Netflix Apologizes After Marketing Of French Film ‘Cuties’ Is Perceived As Sexualizing Children

Netflix apologized on Thursday for its marketing of Cuties, a French film that has been perceived as sexualizing underage girls.

According to the Huffington Post, the film, by French-Senegalese filmmaker Maïmouna Doucouré, won an award at the Sundance Film Festival back in January and is set to be released internationally by Netflix on Sept. 9.

“Cuties” follows an 11-year-old Senegalese immigrant who becomes deeply invested in a risqué dance crew to escape a strict, religious home life. The Hollywood Reporter described the movie as establishing a “critical view of a culture that steers impressionable young girls toward the hyper-sexualization of their bodies.”

It has received both positive and negative reviews, with positive feedback on the performance of the actors and criticism on the plot and pacing. In interviews, Doucouré reportedly has explained that she intended to “investigate the idea of femininity and criticize the effect that sexualized social media imagery can have on children.”

However, the movie has sparked outrage across social media after the marketing materials for the promotion were released this Tuesday, with many criticizing the film’s poster and its description on Netflix: “Amy, 11, becomes fascinated with a twerking dance crew. Hoping to join them, she starts to explore her femininity, defying her family’s traditions.”

As of Thursday, multiple petitions asking Netflix to discontinue the release of “Cuties” were posted on Change.Org, with one that had garnered more than 100,000 signatures calling the movie “child pornography.”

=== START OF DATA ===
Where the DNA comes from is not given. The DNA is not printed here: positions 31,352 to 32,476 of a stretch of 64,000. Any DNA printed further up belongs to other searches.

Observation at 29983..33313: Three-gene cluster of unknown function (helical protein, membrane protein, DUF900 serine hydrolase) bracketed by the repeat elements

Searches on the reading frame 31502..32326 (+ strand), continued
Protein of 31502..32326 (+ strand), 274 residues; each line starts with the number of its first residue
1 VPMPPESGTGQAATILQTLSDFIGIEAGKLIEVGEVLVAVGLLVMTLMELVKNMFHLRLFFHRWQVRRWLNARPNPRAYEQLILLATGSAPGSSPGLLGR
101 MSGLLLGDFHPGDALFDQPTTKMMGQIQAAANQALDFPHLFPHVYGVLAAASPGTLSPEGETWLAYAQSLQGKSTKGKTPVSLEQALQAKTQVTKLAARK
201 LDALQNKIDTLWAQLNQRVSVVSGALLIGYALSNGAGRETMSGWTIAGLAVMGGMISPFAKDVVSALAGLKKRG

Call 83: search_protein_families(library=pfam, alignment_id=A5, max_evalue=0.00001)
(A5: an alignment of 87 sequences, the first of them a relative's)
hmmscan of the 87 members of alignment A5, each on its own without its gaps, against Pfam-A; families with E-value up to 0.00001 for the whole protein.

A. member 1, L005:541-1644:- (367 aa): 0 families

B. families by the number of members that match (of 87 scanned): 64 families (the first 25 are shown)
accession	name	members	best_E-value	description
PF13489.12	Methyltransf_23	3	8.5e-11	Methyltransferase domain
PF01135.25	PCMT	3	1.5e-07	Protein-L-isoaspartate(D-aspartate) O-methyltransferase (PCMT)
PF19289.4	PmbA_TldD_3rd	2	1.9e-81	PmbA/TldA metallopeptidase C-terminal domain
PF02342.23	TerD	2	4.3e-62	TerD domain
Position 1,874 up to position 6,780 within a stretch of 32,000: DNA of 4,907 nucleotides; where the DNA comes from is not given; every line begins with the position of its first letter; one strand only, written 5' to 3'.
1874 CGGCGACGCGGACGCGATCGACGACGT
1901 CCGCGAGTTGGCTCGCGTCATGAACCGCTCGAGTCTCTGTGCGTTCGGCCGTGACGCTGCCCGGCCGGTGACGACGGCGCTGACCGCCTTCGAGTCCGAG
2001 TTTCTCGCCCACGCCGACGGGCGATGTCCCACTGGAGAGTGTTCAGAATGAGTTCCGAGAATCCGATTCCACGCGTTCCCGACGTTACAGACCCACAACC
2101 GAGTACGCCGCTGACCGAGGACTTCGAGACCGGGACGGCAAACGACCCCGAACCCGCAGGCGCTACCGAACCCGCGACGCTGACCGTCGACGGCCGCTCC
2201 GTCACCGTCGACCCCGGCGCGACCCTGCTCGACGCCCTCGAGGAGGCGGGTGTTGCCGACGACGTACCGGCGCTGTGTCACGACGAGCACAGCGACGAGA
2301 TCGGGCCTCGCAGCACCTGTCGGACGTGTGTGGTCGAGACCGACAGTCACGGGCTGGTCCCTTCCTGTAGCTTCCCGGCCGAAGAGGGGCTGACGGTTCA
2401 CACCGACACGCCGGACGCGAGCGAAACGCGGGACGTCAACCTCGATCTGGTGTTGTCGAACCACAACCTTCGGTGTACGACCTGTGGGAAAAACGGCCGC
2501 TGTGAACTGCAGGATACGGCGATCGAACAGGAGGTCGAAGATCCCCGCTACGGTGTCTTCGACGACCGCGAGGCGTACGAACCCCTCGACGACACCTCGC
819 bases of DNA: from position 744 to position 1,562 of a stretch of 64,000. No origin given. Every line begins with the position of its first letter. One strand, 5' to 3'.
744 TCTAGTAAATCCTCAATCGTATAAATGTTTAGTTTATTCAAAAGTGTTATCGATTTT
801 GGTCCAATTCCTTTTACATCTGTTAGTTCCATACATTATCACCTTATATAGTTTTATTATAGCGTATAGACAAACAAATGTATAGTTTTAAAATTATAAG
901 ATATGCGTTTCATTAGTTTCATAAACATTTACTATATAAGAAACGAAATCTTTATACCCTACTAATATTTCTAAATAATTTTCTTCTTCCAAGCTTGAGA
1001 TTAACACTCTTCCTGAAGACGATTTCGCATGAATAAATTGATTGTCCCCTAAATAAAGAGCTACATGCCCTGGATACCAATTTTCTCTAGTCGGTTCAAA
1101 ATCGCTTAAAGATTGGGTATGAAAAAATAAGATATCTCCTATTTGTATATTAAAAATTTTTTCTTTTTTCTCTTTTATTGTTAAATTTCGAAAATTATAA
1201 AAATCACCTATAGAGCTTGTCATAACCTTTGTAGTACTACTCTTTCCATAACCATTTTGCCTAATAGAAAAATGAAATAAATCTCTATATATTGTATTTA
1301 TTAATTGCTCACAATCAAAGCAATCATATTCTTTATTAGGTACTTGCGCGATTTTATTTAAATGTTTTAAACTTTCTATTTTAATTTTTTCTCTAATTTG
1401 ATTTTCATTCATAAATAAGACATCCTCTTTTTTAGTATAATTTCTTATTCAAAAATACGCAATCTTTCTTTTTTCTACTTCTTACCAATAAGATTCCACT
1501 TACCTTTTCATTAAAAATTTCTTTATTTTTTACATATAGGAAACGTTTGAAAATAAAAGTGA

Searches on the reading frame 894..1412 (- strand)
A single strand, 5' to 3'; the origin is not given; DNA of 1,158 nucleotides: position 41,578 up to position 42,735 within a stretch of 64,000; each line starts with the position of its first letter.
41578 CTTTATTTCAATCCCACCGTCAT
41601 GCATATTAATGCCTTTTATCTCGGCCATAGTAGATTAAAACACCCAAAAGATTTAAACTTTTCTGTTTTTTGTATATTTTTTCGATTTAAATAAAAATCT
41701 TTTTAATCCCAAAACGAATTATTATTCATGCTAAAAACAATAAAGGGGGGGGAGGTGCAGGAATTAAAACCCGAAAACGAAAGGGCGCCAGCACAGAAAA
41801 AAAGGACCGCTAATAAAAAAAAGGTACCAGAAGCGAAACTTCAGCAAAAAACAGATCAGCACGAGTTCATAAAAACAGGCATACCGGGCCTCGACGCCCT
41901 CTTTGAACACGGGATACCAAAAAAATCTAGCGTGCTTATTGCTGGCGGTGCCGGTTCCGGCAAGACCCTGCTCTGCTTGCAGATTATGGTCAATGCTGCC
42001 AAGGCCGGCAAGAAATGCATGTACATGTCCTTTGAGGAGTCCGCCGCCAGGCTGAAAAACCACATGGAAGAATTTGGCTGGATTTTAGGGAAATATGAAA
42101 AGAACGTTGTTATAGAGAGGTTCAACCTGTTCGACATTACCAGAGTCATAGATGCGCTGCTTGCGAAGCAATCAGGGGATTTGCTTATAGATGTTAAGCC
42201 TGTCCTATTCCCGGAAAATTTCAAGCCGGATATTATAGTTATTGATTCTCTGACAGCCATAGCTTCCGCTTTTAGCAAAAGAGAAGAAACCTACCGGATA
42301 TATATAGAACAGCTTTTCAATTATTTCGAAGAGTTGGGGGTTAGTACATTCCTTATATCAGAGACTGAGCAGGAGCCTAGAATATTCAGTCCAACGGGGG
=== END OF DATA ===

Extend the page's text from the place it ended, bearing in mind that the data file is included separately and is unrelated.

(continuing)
In response to the criticism, Netflix announced that the company was “deeply sorry for the inappropriate artwork,” holding the stance that it did not represent the movie’s intent. The film received an updated poster and an updated description: “Eleven-year-old Amy starts to rebel against her conservative family’s traditions when she becomes fascinated with a free-spirited dance crew.”

After Netflix’s apology, others reportedly said that the streaming service’s marketing was to blame, because the original French release of the film, known as “Mignonnes,” received a completely different poster, with no twerking in sight. They argued that the film was taken out of context and that its promotion was highly inappropriate.

Danielle Scott-Haughton, British columnist and director, who frequently writes about race, agreed with this interpretation. She criticized those with hostile reactions who would “rather jeopardize the livelihood of a Black woman than [do] a little research.” She proceeded to share a video of Doucouré, who explained her intentions behind the film.

 

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